• The Plan: I wish I could share plans with you but there were none... I was building as I went (with all the adjusting that that entails) it was roughly 4'x4' I think.
    • Materials: The 4x4s were new, but the 2x4s were recycled from a couple of fence panels that had blown over and that I'd decided not to replace. Floor boards were also new.
    • No fancy tools... just a jigsaw, a drill with screwdriver bits and an old-fashioned manual hammer! :)
    • I also used galvanized brackets to attach the 2x4s to the posts... looking for sturdiness.

    Starting to close things in:

    • Here you can see that I'm using some of the recycled fence boards to close in the walls
    • You can also see the poop door that the hens will use to go in & out.
    • I had a rigid plastic piece that would provide underlay for some spare vinyl flooring that I had laying around.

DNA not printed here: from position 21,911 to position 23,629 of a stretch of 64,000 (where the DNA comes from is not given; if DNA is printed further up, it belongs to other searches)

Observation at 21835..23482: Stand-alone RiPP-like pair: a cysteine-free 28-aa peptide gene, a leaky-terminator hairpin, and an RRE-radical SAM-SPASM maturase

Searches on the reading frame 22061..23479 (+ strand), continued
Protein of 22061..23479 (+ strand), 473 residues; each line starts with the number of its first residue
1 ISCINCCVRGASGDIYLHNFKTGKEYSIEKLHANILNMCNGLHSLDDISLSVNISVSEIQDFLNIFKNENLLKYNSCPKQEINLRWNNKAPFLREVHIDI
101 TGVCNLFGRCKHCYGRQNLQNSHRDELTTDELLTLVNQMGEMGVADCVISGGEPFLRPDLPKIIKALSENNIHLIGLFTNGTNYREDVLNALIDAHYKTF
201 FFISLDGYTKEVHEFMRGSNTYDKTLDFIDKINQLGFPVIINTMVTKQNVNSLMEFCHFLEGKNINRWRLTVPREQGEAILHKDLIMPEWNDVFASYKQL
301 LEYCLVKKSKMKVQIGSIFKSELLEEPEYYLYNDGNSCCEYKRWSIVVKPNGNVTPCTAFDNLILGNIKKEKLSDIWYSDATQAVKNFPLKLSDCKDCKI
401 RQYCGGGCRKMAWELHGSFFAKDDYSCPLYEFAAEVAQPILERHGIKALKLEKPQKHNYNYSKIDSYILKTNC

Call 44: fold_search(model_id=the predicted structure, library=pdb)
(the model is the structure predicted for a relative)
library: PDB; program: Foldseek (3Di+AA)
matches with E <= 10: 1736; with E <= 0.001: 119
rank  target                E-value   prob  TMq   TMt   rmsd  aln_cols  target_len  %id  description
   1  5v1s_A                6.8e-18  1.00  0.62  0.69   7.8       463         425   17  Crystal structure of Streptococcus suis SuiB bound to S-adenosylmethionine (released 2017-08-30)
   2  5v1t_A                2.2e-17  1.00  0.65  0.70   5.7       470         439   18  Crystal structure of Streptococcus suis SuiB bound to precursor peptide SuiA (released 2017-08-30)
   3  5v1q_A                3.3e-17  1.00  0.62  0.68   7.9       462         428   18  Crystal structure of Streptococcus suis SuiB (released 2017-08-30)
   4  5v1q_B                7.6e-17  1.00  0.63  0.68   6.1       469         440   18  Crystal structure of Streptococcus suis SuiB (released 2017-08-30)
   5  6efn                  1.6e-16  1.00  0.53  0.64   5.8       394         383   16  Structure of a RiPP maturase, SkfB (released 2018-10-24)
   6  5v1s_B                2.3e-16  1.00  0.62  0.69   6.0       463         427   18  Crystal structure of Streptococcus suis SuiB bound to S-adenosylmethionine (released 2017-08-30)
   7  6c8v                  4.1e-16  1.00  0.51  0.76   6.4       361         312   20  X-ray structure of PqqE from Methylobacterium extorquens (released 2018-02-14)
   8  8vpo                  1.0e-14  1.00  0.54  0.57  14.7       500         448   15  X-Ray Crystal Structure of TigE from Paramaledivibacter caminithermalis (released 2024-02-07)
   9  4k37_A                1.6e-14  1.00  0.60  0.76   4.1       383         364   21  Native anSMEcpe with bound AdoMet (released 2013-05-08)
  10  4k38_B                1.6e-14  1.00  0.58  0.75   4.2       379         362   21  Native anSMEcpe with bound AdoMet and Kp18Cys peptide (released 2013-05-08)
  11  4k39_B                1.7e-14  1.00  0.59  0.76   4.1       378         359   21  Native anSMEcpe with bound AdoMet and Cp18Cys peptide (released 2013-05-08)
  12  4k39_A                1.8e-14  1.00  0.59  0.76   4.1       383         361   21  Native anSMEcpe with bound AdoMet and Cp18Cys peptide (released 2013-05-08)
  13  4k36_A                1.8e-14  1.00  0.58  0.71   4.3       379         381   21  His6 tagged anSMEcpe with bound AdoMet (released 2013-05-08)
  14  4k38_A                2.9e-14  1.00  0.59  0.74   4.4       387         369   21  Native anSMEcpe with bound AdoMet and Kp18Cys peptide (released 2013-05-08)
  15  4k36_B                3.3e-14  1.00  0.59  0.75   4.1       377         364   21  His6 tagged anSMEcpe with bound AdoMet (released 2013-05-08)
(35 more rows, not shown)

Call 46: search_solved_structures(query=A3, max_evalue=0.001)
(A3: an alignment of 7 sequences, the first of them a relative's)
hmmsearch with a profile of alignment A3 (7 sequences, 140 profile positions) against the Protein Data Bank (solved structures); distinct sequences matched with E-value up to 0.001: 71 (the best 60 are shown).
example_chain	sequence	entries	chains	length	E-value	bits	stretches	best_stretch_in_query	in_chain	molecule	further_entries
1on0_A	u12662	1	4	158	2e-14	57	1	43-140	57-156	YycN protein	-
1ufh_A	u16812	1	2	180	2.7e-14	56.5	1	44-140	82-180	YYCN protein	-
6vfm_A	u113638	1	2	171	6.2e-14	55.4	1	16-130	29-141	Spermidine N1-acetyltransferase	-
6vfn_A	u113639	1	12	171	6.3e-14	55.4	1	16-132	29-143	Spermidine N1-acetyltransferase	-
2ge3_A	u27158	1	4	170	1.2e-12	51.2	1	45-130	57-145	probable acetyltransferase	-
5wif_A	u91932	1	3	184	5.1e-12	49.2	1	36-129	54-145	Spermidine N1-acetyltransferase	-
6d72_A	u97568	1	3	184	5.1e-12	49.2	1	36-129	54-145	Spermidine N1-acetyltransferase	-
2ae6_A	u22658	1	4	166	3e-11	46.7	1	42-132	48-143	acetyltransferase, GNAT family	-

• In the next picture you'll see the egg box going on and you may notice that there's some chicken wire on the far wall... that's a ventilation window... I'll give you a better look at that later.
    The Door (below):

    I made the door using some old wooden shutters that I'd picked up at a flea market and had been keeping "for some neat project" (that was many moons in the making... they'd FINALLY found their purpose!)


    On the inside... A double layer (below):
    I built this coop when we were living on the east coast of Canada so winter temps could get very chilly. For this reason, I covered the initial walls (vertically installed, 1" thick, leftover fence boards) with a combination of leftover tongue & groove pine, plywood and another wooden shutter. This would help cut down on any drafts and help keep the girls warm. During really cold spells, I rigged up a low wattage light on an extension cord, plugged into the garage, just to keep the cold at bay - nothin' fancy but it did the trick.